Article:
Wednesday, May 28, 2008

The Real Story of Big Oil Profits

Last week, our major American oil company executives were, once again, marched before the Congressional "verbal firing squad" in hearings that those political morons seem to think will lower oil prices.

Unless someone can prove otherwise, there has never been a Senate or House hearing that has produced lower oil prices in the history of this country. It is all political theater for politicians who need to cover their big asses. It was political show during the Carter administration when the lines of automobiles, waiting to get gasoline, were wrapped around our city blocks. It was political show at the end of the Clinton Administration when, like today, oil prices were rising precipitously. And, it has a been similar, fruitless political carnival over the last 3 years when, in hearing after hearing, the same questions and the same "nothingless" results have taken place.

Sure, the oil company profits are high; but, relative to gross sales, the profits are in line with most other business. The fact is that most of these oil companies had little or no profits following the OPEC embargo during the Carter Administration; and, only in the last few years have they returned to a "good" profit margins. I can't remember a single Congressional hearing that was ever held to find out why our oil companies were making money. Can you?

The liberal Senators and Representatives of this country seem to think it is socially unfair that the oil compani4es should profit from high oil prices while we all suffer at the pump. Maxine Waters, a democrat from Caliifornia, actually hinted that the oil companies should be "nationalized" to keep prices low. How "maxist" is that! Does she really think that adding the inefficiency and wasteful spending of our Federal government will actually lower prices?

It appears that our lawmakers just don't understand the oil business. Just because the oil companies are making billions of dollars in profit, it doesn't mean that they are frivolously tossing dollars out the windows and raising every exec's pay. A single oil rig out in the Gulf of Mexico will cost between one-half and three-quarters of "billion" dollars to put into place. It will cost millions of dollars to operate that "rig" over its life. Often, exploratory drilling is a "bust" and millions of dollars are completely lost in this high-risk activity. As these companies drill deeper to find the harder-to-find-oil, the costs go up. It is estimated that the new "rigs" will exceed a billion dollars for any of the deeper drilling activities. Further, most people don't realize that existing oil wells and oil rigs aren't just "forever" money-making machines. Daily, many existing oil rigs and oil wells completely run dray and will no longer produce any oil or profits.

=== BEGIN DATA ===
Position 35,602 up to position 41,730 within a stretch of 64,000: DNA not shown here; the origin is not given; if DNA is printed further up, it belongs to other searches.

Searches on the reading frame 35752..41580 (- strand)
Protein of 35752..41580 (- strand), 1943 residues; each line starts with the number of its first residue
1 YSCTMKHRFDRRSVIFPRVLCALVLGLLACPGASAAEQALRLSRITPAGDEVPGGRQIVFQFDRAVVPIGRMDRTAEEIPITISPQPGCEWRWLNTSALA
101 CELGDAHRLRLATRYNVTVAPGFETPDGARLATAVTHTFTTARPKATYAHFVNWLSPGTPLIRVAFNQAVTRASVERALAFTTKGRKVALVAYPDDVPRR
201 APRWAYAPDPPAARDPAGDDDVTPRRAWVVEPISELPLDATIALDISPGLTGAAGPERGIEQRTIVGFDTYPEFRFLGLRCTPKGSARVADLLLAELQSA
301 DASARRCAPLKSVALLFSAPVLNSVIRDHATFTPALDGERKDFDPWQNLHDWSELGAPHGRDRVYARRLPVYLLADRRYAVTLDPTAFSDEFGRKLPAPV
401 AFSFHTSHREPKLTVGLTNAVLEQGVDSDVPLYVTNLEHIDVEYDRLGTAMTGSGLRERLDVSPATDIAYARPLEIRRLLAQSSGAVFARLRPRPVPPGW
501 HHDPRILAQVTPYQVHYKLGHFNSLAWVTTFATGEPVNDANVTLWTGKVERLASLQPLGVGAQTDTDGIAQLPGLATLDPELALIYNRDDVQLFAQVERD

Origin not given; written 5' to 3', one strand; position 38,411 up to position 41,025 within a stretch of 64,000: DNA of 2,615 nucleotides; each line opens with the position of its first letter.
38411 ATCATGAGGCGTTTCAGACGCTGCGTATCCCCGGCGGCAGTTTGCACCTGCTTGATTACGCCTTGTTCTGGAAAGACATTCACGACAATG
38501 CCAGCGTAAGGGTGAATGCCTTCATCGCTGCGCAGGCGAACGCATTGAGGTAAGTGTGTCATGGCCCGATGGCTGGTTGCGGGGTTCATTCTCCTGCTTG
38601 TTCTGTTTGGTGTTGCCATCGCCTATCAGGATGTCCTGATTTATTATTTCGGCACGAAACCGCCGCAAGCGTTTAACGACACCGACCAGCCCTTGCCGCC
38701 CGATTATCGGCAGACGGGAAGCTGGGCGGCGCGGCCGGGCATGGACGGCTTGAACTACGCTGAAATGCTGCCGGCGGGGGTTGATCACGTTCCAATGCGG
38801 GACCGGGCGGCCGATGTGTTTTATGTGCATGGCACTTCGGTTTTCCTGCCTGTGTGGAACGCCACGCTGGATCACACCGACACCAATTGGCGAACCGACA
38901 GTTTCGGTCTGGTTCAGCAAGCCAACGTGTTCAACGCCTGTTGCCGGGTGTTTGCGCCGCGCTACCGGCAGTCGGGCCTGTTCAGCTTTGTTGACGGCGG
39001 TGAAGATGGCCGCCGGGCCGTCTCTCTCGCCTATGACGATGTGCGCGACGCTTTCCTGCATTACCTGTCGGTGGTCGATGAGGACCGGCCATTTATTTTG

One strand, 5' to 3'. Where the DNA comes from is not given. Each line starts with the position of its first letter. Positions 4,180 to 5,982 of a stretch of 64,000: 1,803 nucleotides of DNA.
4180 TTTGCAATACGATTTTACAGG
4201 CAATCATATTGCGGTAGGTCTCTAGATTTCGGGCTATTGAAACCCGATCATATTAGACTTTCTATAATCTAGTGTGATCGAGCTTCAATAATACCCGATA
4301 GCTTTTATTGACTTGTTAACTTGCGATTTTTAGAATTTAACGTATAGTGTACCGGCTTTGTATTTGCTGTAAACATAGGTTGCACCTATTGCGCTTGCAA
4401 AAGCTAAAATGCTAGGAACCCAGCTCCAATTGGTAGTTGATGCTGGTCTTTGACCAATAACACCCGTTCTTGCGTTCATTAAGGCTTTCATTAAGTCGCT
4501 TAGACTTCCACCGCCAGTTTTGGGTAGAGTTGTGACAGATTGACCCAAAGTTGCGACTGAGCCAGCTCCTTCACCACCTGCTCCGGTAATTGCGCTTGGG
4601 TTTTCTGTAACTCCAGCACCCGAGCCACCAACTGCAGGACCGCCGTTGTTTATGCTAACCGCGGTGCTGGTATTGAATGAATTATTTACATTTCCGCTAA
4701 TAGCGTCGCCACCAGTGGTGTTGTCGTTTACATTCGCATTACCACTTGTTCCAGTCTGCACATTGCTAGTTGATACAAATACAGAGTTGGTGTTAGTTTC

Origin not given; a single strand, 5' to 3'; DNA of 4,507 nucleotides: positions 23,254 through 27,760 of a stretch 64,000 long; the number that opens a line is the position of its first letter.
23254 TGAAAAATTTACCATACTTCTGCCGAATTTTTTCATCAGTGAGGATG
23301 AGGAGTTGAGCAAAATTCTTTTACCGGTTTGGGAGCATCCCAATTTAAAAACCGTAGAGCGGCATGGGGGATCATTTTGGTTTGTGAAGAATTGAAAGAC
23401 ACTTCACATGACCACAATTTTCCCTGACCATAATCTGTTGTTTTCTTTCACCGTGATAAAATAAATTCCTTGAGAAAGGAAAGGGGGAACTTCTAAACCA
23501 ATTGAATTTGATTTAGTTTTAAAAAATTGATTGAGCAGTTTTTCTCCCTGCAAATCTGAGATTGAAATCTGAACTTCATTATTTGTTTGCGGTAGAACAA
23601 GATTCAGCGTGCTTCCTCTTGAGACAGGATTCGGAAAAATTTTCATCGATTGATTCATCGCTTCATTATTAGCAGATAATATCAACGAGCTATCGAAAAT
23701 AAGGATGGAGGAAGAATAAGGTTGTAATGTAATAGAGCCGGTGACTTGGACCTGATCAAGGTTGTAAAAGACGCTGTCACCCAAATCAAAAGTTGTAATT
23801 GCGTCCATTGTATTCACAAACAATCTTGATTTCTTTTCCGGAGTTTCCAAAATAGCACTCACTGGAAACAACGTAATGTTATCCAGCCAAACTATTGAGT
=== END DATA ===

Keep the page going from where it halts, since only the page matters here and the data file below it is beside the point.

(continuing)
It is true that the oil companies pay their stock holders a dividend. Exxon-Mobil gives a "whopping" 1.8 percent in dividends to its shareholders. By comparison, a bank will give you closer to 3 percent on a high-yield CD (Certificate of Deposit). Most investors in oil companies aren't looking for the return they receive on their dividends. Instead, they are looking for increased business activity which will cause the stock price to go up. Like any other corporation in this country, it all comes down to stock price appreciation. Let's not forget, if a stock price is not maintained or falls significantly, a company can be "taken over" or bought out by another more profitable corporation or investment group. So, stock price appreciation is a required form of self-preservation in the world of corporate business.

The profits that these oil companies take in will ultimately find their way to new oil and gas reserves and other new forms of "marketable" energy. They need to find new oil/gas and alternative energy sources in order to survive and grow as corporations. They are very efficient at what the do so that they maximize their profits. Most of the price of oil is due to factors that even they can't control. They are just as subject to the control of oil prices by the world markets and by OPEC as we are. For example, Exxon-Mobil, while being the largest oil company in the world, only controls less than five percent of the world's oil supply. That hardly puts them in a position to control oil pricing. If they could, they would actually want lower gasoline prices at the pump so that they could "steal business away" from their foreign and domestic competitors like Shell and British Petroleum and Chevron. But, they can't. That's why the concept of "price fixing" is just so absurd.

Oil and gasoline prices are destined to continue to go up as the world demand for this increasingly scarce commodities continues to grow. And, as sure as their is a sunrise, I would expect that Congress will continue to have their useless "get togethers" with the oil execs. There will be no changes and oil prices will continue to go up. That's my prediction.

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